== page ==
Selects a subset of data instances from an input dataset.
- Data Sample: sampled data instances
- Remaining Data: out-of-sample data
The Data Sampler widget implements several data sampling methods. It outputs a sampled and a complementary dataset (with instances from the input set that are not included in the sampled dataset). The output is processed after the input dataset is provided and Sample Data is pressed.
- Information on the input and output dataset.
- The desired sampling method:
- Fixed proportion of data returns a selected percentage of the entire data (e.g. 70% of all the data)
- Fixed sample size returns a selected number of data instances with a chance to set Sample with replacement, which always samples from the entire dataset (does not subtract instances already in the subset). With replacement, you can generate more instances than available in the input dataset.
- Cross Validation partitions data instances into complementary subsets, where you can select the number of folds (subsets) and which fold you want to use as a sample.
- Bootstrap infers the sample from the population statistic.
- Replicable sampling maintains sampling patterns that can be carried
across users, while stratify sample mimics the composition of the
- Press Sample Data to output the data sample.
If all data instances are selected (by setting the proportion to 100 % or setting the fixed sample size to the entire data size), output instances are still shuffled.
First, let’s see how the Data Sampler works. We will use the iris data from the File widget. We see there are 150 instances in the data. We sampled the data with the Data Sampler widget and we chose to go with a fixed sample size of 5 instances for simplicity. We can observe the sampled data in the Data Table widget (Data Table (in-sample)). The second Data Table (Data Table (out-of-sample)) shows the remaining 145 instances that weren’t in the sample. To output the out-of-sample data, double-click the connection between the widgets and rewire the output to Remaining Data –> Data.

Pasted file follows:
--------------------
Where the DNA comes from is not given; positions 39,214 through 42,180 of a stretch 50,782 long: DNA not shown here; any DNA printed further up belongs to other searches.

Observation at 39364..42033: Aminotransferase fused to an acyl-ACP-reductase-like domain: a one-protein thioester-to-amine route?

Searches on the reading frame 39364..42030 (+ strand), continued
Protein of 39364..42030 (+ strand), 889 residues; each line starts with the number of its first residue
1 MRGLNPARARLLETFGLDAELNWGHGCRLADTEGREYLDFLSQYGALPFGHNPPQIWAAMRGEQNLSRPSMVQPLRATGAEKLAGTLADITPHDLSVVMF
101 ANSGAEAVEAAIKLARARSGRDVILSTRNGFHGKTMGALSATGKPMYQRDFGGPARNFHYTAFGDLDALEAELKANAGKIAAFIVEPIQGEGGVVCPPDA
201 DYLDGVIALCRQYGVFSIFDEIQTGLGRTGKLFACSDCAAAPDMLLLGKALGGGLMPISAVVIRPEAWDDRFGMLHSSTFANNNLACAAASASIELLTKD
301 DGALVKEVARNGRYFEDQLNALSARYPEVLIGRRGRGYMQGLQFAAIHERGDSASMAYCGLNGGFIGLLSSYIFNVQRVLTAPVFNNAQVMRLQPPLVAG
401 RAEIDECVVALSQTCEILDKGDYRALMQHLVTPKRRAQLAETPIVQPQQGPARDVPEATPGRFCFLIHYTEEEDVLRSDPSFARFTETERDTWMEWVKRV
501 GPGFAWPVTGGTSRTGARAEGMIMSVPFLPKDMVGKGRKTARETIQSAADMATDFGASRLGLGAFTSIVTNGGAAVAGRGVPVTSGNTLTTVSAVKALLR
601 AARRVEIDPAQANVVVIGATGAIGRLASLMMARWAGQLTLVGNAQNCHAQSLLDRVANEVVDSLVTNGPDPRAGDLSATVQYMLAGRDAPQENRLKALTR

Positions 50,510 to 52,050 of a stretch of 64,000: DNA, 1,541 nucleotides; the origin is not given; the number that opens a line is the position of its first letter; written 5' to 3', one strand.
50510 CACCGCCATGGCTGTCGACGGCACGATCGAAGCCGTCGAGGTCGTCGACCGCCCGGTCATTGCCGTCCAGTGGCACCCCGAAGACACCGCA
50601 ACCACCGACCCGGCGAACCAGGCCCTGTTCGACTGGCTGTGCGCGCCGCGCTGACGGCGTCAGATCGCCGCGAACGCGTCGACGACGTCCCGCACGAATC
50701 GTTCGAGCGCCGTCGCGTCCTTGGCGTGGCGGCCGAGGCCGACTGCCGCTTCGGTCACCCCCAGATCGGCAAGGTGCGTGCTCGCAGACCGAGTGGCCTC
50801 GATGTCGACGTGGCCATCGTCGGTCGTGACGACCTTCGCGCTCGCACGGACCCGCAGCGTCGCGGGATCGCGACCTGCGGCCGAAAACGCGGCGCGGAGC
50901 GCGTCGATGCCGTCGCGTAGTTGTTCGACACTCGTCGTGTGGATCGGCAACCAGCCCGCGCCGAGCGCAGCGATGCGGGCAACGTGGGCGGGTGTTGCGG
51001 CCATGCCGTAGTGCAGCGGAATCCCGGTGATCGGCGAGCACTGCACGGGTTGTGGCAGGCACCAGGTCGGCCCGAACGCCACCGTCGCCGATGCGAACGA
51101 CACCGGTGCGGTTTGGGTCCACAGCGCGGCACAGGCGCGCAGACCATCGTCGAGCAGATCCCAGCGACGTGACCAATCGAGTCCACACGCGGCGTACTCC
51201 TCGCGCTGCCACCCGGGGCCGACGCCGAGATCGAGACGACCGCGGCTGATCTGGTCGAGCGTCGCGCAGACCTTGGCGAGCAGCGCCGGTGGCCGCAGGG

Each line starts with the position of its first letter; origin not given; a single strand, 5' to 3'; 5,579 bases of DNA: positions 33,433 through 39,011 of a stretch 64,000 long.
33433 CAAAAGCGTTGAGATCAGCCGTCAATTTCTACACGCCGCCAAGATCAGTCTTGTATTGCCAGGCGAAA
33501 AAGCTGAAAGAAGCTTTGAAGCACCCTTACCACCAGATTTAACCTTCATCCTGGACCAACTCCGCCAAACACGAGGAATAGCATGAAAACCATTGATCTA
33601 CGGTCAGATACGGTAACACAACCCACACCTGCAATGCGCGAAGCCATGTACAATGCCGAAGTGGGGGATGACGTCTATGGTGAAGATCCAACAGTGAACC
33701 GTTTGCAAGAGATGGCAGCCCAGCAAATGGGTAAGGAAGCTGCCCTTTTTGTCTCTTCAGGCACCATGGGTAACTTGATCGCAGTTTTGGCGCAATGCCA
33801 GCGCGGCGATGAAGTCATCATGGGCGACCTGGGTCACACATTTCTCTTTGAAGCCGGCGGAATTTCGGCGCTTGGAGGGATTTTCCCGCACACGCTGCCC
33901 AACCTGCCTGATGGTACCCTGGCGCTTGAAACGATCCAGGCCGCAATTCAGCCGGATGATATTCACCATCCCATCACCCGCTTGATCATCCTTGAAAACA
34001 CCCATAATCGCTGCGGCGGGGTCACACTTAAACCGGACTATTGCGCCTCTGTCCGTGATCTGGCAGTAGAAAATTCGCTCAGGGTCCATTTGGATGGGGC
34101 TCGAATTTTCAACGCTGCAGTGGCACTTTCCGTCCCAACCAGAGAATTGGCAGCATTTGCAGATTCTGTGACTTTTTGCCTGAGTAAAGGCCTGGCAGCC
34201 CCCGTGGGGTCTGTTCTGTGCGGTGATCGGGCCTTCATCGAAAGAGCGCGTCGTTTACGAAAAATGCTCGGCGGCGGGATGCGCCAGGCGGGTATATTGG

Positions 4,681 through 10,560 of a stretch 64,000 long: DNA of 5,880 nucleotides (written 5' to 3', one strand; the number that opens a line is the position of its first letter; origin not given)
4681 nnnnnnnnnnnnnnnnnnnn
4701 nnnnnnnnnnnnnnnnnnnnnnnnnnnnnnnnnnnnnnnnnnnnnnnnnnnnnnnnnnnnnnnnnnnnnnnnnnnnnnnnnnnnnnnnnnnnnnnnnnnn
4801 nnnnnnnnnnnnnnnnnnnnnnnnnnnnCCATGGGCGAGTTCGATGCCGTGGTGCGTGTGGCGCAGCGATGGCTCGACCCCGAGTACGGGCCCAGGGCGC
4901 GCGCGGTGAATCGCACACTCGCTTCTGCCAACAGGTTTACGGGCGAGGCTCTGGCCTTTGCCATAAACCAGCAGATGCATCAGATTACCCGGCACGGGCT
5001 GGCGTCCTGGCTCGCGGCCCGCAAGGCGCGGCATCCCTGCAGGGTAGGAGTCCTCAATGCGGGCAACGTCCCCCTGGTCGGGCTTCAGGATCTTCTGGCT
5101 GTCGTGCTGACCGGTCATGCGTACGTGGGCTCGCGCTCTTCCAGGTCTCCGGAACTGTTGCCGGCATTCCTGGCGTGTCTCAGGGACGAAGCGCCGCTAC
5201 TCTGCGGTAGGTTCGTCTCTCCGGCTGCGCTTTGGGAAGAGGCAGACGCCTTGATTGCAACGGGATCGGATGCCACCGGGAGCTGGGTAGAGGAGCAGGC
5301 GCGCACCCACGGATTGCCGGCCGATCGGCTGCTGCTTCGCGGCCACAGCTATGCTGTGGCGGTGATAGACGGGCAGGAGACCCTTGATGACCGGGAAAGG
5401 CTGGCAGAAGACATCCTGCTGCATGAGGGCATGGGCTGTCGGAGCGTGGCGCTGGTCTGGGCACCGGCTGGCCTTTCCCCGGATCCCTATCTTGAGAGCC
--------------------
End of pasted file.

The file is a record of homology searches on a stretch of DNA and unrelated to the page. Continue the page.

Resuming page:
Now, we will use the Data Sampler to split the data into training and testing part. We are using the iris data, which we loaded with the File widget. In Data Sampler, we split the data with Fixed proportion of data, keeping 70% of data instances in the sample.
Then we connected two outputs to the Test & Score widget, Data Sample –> Data and Remaining Data –> Test Data. Finally, we added Logistic Regression as the learner. This runs logistic regression on the Data input and evaluates the results on the Test Data.
Data Sampler can also be used to oversample a minority class or undersample majority class in the data. Let us show an example for oversampling. First, separate the minority class using a Select Rows widget. We are using the iris data from the File widget. The data set has 150 data instances, 50 of each class. Let us oversample, say, iris-setosa.
In Select Rows, set the condition to iris is iris-setosa. This will output 50 instances of the iris-setosa class. Now, connect Matching Data into the Data Sampler, select Fixed sample size, set it to, say, 100 and select Sample with replacement. Upon pressing Sample Data, the widget will output 100 instances of iris-setosa class, some of which will be duplicated (because we used Sample with replacement).
Finally, use Concatenate to join the oversampled instances and the Unmatched Data output of the Select Rows widget. This outputs a data set with 200 instances. We can observe the final results in the Distributions.